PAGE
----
Born in Scotland I have lived in England, Iran, USA and Greece. The house and land was bought twelve years ago in fulfilment of the dream of living in France that my Francophile husband nurtured. We had spent frequent holidays in France touring the more northerly parts and enjoying the food, scenery, architecture and of course gardens. However, we felt that to retire in France and enjoy a more clement climate than we currently had in Aberdeen we would need to find somewhere south of the river Loire but not too south to make returning to visit the UK onerous. The year 2000 saw us buying our house and setting it up to receive us and the family on holidays. The garden was more a field and we were helped by my son to remove the fencing that had separated the previous owners’ goats, sheep and chickens. We did inherit some lovely old trees and decided to plant more fruit trees that would survive and mature with the minimum of care until we took up permanent residence. The move took place in 2006 and the love hate relation with the “garden” started. There was so much to do in the house that there was little energy left for the hard tasks in the garden. It was very much a slow process and a steep learning curve. Expenditures have been kept to a minimum. The majority of the plants have been cuttings and I try to gather seeds wherever I can. The fruit trees have all been bought but we have tender hearts and cannot resist the little unloved shrub at a discount price and take it as a matter of honour to nurse it back to health. This year I have launched my Blog hoping to reach out to other gardeners in other countries. My aim is to make a garden for people to enjoy, providing shady and sunny spots with plants that enjoy living in this area with its limestone based subsoil and low rainfall in a warm summer. Exchanging ideas and exploring mutual problems will enrich my experience trying to form my French garden.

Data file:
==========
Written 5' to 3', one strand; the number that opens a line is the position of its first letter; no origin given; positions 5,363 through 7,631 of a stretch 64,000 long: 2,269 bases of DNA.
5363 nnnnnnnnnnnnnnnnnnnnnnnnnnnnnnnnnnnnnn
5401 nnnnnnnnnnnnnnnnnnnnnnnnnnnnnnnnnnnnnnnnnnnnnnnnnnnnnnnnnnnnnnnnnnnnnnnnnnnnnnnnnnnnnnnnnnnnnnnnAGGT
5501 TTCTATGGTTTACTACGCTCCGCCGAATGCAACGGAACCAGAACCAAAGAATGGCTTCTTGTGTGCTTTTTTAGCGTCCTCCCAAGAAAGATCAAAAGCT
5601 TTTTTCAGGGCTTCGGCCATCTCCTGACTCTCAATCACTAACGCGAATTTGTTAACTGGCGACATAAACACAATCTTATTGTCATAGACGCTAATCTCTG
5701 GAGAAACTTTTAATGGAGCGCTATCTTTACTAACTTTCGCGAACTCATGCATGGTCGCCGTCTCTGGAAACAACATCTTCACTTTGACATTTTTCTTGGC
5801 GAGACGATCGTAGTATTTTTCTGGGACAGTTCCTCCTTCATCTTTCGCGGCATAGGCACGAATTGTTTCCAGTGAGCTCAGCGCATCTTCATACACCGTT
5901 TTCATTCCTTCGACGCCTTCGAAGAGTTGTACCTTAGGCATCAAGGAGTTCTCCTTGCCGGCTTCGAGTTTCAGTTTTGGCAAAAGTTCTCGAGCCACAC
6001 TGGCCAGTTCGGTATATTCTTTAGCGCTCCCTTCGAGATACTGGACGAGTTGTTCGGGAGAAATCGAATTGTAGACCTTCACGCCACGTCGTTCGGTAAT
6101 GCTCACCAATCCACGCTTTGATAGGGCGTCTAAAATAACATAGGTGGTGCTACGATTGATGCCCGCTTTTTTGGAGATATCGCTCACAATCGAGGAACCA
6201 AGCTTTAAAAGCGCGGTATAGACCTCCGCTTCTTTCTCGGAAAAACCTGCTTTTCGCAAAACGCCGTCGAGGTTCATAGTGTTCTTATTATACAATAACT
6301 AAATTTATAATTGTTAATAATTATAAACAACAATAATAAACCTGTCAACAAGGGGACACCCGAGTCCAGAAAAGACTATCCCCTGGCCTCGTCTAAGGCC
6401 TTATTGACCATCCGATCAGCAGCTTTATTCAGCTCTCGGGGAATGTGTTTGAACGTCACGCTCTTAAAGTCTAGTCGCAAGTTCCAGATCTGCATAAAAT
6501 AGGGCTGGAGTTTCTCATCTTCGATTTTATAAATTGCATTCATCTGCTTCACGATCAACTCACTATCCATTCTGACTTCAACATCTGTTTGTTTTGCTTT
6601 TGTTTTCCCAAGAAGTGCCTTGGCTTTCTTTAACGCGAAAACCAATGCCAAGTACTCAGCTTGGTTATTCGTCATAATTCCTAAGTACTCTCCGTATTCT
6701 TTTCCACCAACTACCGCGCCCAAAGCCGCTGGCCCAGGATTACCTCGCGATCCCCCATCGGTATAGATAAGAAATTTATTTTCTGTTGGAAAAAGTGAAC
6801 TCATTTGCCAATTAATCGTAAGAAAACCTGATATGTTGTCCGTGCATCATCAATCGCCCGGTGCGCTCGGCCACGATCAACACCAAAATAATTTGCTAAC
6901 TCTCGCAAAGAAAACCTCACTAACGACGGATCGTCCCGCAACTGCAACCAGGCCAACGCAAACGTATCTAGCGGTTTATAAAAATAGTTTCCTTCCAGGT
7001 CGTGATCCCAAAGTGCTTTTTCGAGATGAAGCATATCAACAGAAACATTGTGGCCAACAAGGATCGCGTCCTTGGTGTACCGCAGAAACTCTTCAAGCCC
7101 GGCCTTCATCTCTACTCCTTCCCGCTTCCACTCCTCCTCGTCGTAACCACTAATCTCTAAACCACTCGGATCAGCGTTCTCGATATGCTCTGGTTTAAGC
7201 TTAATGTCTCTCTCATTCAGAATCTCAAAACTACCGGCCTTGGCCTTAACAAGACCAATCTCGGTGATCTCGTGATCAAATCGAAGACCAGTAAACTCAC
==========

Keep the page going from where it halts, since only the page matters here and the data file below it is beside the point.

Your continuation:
6 thoughts on “A snake in the house

  1. A good—and colorful—instance of all’s well that ends well.

    On the language side, I’ll add that the French word couleuvre developed from Vulgar Latin (bas latin) *colobra. In Portuguese, which often lost an l between vowels, the Vulgar Latin word evolved to cobra, which English and other languages now recognize as a particular kind of snake.

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  2. Wow, a big ol’ snake in the house! He’s a beauty, isn’t he? Where I used to live it was common for people to keep rat snakes in their attic to ward off pests. I’d much rather have a snake patrolling the premises than use chemicals.

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    • He has never come inside again but we feel he used to when the house was empty. The roof has terracotta tiles and we know he goes under them. They do take small mammals like mice but I think my ultrasonic device I keep in my utility room is more efficient to dissuade them from coming in.

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  3. At that size I’d expect “him” to be a “her”…
    but snakes are difficult to sex…
    and have a very smelly way of defending themselves from the same orrifice.
    I never got rid of the smell from my work jacket…
    although the smell from the regurgitated fish that the Manx Shearwater chicks vomited on it did go eventually….
    and there was a distinct odour of gazole from spraying on the jacket as well….
    but that went…
    however, because of the grass snake ess-aitch-one-tea… the jacket went!!

    Have you come across the new dual-language Biotope Guide to the Vertebrates of Britain and Europe? We treated ourselves to it for Christmas… superb!!